Application of Phage Biotechnology in Nanobiotechnology

Application of Phage Biotechnology in Nanobiotechnology

Rana Singleton (Alabama State University, USA), Carrie Sanders (Alabama State University, USA) and Alain B. Waffo (Alabama State University, USA)
DOI: 10.4018/978-1-4666-6363-3.ch003
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To date, the phage display system has enabled the discovery of material binding peptides. Diversity and functionality of these peptides could be improved using RNA-based display systems instead of the conventional DNA-based ones. RNA phage replication systems possess unique features that make them a versatile tool for any combinatory approach and evolutionary application. Phage display was used to monitor the chemical surface properties and to initiate nanoparticle assembly. Novel bio-panning was recently used in RNA-based display to screen new functionality without acidic elution used in other conventional DNA phage display systems. Therefore, Hybrid RNA phages would be a perfect platform for attachment and exploration of nanoparticles. In this chapter, the authors present an overview on research conducted on these cross fields and areas. They not only focus on the novel selection and amplification process but also on the importance of RNA phage and its peptide display as tools for preventing nanoparticle aggregation.
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Introduction And History Of Phage Display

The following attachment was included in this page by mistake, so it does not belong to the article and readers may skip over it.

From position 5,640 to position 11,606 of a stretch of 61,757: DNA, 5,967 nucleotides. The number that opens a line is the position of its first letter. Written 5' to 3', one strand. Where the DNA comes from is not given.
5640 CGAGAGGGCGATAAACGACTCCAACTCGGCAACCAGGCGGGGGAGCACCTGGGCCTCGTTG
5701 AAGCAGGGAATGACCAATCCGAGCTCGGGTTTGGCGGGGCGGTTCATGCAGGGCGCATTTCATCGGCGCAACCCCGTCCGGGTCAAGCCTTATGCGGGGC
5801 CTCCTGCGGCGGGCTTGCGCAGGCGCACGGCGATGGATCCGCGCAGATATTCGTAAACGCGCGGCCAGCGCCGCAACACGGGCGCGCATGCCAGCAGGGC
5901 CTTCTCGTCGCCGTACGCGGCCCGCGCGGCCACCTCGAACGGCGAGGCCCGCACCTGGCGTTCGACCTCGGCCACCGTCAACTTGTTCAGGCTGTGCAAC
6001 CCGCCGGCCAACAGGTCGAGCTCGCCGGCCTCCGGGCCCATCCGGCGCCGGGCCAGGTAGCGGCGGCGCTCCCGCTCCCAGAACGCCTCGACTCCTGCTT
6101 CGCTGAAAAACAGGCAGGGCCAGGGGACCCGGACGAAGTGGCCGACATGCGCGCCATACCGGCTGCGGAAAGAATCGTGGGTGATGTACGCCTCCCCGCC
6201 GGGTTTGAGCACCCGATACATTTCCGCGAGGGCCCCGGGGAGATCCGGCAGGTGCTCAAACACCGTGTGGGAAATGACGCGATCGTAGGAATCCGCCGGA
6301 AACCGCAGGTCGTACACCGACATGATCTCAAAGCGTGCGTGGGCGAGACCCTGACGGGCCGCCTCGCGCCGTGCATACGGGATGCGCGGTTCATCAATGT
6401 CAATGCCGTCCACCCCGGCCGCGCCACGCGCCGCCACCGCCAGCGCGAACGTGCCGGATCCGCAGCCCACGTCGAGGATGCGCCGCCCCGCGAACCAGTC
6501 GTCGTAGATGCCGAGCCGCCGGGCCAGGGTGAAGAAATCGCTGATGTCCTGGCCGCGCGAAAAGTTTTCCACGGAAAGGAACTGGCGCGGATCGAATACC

The main purpose of recombinant biotechnology is to mimic and improve natural biomolecule production in vitro. This production, coupled with genetic engineering, is making biomolecules more appropriate for in vitro study or in vivo application. Recombinant and engineering technologies involving either DNA or protein can produce only one entity at a time while phage display is the only technology linking DNA and protein. Hybrid phage recombinant and/or engineered contains at the same time the DNA and its protein meaning linkage of genotype to phenotype (Smith, 1993). Purification and preparation of recombinant protein is one of the most difficult tasks in molecular biology. Phage has been assimilated into a plasmid and can be easily purified through the sucrose or cesium chloride gradient (Vidaver et al., 1973). Moreover, the amplification of phages is easily done through rounds of infection of the host. This unique functional features of wild type and hybrid phages attest to their value as tools for the development of a platform for nanotechnology application. Nowadays phage display is used to select important peptide(s) binding to any fixed (immobilized) target. Hybrid phage becomes a platform while the target can be assimilated to nanoparticles. Peptides have the potential to initiate the synthesis, assembly and orientation of nanomaterials (Merzlyak & Lee, 2006). For the past 3 decades this technology has been done using DNA phages (Jespers et al., 1996; Parmley & Smith, 1988). Typically DNA phage has a head and tail with a double-stranded DNA block. DNA-based genotype replicates with the typical proof reading activity of its putative polymerase (Tran et al., 1997). The main goal of a phage display library is to apply molecular evolutionary to biotechnology, leading to the creation of biomolecules with great variety of functionalities. The diversified library is obtained by a combinatorial approach which is diminished by the correction of the DNA polymerase. This can be overcome by using the promiscuity features of RNA polymerase and/or an RNA-based system. Nothing is known about display system based on RNA phage. RNA phages have been purified from animal and human sewages (Abedon, 2008) and can be used to increase the diversity of such library. RNA-based replication system would generate diverse peptides as molecular linkers and synthesizers and assemblers better for nanoparticles which aggregate during high-throughput synthesis than any other system. In this review we not only focus the application of RNA phage in nanobiotechnology, but also on the concepts for the technical implementation of evolutionary strategy to this novel important field.

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